BART Does Not File 72-Hour Strike Notice, Hopes To Resolve Contract Dispute Over Health Benefits, Pensions
On Monday, Bay Area Rapid Transit union leaders said they would not issue a 72-hour notice for a second strike, hoping to resolve contract negotiations on issues such as pensions and health care benefits. BART employees could strike if a deal is not reached by Oct. 11, when a cooling-off period ordered by Gov. Jerry Brown (D) expires. The BART Board of Directors has scheduled possible special meetings every business day this week in case a deal is reached and a vote is needed.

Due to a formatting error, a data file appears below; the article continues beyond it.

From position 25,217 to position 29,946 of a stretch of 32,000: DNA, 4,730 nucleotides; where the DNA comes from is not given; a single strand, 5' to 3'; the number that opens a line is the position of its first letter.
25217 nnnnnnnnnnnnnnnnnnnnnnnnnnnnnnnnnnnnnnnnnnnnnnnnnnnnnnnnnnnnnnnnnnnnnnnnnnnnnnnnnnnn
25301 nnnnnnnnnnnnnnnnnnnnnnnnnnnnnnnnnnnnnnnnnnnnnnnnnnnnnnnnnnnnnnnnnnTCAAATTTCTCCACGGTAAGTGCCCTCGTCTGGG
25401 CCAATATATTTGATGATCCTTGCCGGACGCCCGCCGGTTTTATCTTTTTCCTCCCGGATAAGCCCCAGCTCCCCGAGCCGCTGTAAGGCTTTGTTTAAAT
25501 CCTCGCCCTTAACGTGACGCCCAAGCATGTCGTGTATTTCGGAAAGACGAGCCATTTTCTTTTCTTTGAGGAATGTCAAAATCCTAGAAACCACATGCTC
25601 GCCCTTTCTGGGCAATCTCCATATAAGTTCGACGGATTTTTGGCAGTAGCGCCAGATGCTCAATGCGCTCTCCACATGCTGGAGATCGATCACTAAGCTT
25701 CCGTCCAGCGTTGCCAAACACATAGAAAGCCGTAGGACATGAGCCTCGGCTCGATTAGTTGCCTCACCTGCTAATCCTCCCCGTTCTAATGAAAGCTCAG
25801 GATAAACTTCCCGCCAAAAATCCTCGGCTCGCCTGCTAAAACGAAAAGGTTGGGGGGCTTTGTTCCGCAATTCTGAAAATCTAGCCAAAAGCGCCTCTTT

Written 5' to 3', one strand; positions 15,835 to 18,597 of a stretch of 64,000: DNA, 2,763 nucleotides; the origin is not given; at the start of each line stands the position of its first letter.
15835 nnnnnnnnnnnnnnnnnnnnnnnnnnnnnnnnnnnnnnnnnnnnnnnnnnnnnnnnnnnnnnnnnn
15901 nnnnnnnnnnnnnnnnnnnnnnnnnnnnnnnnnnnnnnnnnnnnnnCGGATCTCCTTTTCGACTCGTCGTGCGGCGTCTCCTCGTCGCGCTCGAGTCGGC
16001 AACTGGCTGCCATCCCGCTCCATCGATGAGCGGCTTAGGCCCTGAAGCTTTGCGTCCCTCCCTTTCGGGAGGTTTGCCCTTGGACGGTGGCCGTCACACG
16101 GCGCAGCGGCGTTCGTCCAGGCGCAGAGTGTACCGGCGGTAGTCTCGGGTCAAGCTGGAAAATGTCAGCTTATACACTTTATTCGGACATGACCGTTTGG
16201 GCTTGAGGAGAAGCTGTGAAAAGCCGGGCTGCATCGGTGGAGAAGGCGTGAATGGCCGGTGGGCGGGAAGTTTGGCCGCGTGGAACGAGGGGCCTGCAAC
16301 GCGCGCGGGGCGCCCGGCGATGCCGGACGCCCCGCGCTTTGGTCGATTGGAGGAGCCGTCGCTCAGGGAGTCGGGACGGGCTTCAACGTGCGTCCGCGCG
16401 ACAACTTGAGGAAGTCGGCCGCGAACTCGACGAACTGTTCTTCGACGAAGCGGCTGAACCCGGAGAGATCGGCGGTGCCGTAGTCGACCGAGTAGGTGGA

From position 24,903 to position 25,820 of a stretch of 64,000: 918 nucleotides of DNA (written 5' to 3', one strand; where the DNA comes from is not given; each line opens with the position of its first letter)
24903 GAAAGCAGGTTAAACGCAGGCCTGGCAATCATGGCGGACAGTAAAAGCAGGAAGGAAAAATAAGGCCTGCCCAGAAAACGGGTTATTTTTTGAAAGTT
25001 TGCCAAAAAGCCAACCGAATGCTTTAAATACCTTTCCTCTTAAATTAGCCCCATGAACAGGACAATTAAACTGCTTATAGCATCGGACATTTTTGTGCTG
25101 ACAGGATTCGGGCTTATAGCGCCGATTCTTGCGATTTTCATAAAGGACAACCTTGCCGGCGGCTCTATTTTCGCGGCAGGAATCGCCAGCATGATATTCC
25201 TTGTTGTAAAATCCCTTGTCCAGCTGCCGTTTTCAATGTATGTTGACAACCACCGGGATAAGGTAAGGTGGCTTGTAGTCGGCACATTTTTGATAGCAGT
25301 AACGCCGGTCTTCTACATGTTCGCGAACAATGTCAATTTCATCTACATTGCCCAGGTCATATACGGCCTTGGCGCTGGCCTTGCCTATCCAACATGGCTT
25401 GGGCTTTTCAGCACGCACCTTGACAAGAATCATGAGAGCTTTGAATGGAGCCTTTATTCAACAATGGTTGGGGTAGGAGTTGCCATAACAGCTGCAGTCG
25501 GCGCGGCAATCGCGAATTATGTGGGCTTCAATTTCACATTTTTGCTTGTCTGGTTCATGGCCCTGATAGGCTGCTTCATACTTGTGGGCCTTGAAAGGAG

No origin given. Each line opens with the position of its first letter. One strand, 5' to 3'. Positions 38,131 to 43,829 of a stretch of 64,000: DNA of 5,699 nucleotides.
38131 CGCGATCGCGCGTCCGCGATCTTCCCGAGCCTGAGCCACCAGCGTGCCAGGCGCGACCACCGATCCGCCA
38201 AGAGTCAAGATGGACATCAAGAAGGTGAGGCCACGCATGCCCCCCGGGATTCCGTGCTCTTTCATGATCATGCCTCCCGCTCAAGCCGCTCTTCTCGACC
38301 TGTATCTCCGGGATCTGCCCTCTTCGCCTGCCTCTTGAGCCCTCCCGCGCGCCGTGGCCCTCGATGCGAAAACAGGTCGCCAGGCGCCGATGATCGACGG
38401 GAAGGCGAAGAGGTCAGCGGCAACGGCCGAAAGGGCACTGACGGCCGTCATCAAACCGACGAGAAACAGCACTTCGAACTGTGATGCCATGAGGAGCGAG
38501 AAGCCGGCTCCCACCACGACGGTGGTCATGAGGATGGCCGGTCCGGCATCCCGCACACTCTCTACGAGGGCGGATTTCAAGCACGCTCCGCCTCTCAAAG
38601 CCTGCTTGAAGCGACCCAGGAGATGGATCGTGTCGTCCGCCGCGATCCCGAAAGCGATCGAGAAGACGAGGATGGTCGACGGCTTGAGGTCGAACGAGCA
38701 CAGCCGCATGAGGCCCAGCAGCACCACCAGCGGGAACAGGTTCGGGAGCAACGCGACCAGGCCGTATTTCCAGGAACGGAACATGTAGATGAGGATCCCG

- "BART Unions Hold Off on Strike Notice, Vow To Continue Negotiations" (Rosenberg, Contra Costa Times, 10/7).
- "BART Unions Decline To Give 72-Hour Strike Notice" (AP/KPCC, 10/7).